Blessed…Ordinary to Extraordinary

While they were eating, Jesus took bread, blessed it, broke it, and gave it to the disciples and said, “Take and eat. This is my body.” He took a cup, gave thanks, and gave it to them, saying, “Drink from this, all of you.  This is my blood of the covenant, which is poured out for many so that their sins may be forgiven.  I tell you, I won’t drink wine again until that day when I drink it in a new way with you in my Father’s kingdom.” Then, after singing songs of praise, they went to the Mount of Olives (Matthew 26:26-30, Common English Bible).

There were a lot of things special about Jesus. Toward the top of the list (but by no means the top) was (or should I say is) his ability to take something very ordinary and do something extraordinary with it. He took an ordinary woman who placed two pennies in the offering and turned it into an extraordinary story about generosity. He took a night in a boat on the rough sea and turned it into an extraordinary experience of him walking on water followed by Peter walking on the water. A dramatic example of living faith. He took five loaves of bread and two fish, pretty ordinary things in Jewish life and did the extraordinary by feeding over 5000 people and having more leftover than what he started with. He took something as ordinary as mud and did the extraordinary by restoring a man’s sight. The list of extraordinary things that Jesus did from ordinary things could get pretty long pretty fast and that is just the things we know from reading the Bible.

And, there is today’s lesson. The meal the disciples shared that night with Jesus was anything but ordinary. It was the Passover meal. Passover is the highest of Holy days for Jews. It commemorates the last of the plagues God set upon Egypt in order to have Pharoah release the Hebrew slaves. It is not an ordinary day and it is not an ordinary meal.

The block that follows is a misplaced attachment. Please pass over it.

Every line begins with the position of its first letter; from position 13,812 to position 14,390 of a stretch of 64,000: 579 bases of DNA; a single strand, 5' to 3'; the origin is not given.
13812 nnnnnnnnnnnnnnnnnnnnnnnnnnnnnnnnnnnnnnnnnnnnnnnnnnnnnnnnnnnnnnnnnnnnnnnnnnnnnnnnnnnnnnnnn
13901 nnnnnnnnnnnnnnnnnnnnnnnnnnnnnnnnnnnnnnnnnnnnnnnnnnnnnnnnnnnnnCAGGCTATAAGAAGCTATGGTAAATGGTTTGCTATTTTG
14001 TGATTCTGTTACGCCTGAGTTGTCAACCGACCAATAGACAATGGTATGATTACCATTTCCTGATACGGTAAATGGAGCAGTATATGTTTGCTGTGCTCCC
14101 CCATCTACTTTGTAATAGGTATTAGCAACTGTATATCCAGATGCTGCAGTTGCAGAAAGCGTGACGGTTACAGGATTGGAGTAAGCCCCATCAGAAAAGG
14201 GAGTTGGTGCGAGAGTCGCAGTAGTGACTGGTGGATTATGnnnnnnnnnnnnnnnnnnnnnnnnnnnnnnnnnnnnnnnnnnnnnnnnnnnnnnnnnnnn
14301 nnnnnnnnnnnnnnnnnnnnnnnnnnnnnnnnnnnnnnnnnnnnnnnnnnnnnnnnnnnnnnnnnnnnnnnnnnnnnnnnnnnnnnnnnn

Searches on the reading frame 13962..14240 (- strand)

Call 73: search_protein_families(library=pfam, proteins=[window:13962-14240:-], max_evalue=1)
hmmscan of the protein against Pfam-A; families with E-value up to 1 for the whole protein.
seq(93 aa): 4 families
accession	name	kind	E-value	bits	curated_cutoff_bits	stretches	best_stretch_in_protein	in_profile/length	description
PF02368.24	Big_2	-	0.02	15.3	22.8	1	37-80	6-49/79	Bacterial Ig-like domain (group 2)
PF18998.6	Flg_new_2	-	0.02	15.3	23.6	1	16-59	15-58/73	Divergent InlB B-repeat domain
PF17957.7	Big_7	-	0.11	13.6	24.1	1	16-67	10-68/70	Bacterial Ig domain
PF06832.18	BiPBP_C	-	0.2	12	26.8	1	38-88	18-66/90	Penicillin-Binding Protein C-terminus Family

But, just because the day or the meal is not ordinary does not mean there are not ordinary elements to them. Two of the ordinary elements in the Seder Meal is bread and wine. They were typically part of any meal of the Biblical era.

To this day bread is an ordinary part of the meal for many people around the world. When I was a kid, we almost never set down for a meal when bread was not a part of the table. That changed after I became an adult, but as a child, it was a very ordinary side dish of our table.

For those of the Biblical era, it was more than just a side dish. Bread was a utensil. Many people around the globe still use it that way today. As they eat they use the bread to push the food onto a fork or spoon. The bread is used to clean any liquid residue from the plate. It is an ordinary part of the meal.

The wine was also an ordinary part of the meal. It was, as it still is today for many people, a common and accepted part of the meal. How many of us sit down to eat a meal without having something to drink. For us, it might be water, milk, a child’s beverage, soda or an adult beverage, like wine. To have something to drink is a pretty ordinary part of most any meal at most any time in history.

As Jesus and the disciples celebrated the Passover with the Seder meal, Jesus took these two ordinary elements and did the extraordinary with them. He took bread, and after giving thanks he didn’t say the words the disciples would have known, the common words of Passover. Instead, he said, “Take. Eat. This is my body, it is broken for you.”

Then Jesus took the cup of wine, another ordinary element of the meal. And again, he said words that the disciples wouldn’t recognize as part of the Seder. “This is my blood of the covenant, which is poured out for many so that their sins may be forgiven.”

In both cases, Jesus took the ordinary and he gave us grace, something extraordinary. When you and I come to the table, we remember, we celebrate and we become a part, moving from the ordinary to the extraordinary. Thanks be to God for the grace given to us as the ordinary becomes extraordinary.

Have a blessed day in the Lord.

Joy and Thankfulness,
Keith

Copyright 2017, J. Keith Broyles, All Rights Reserved

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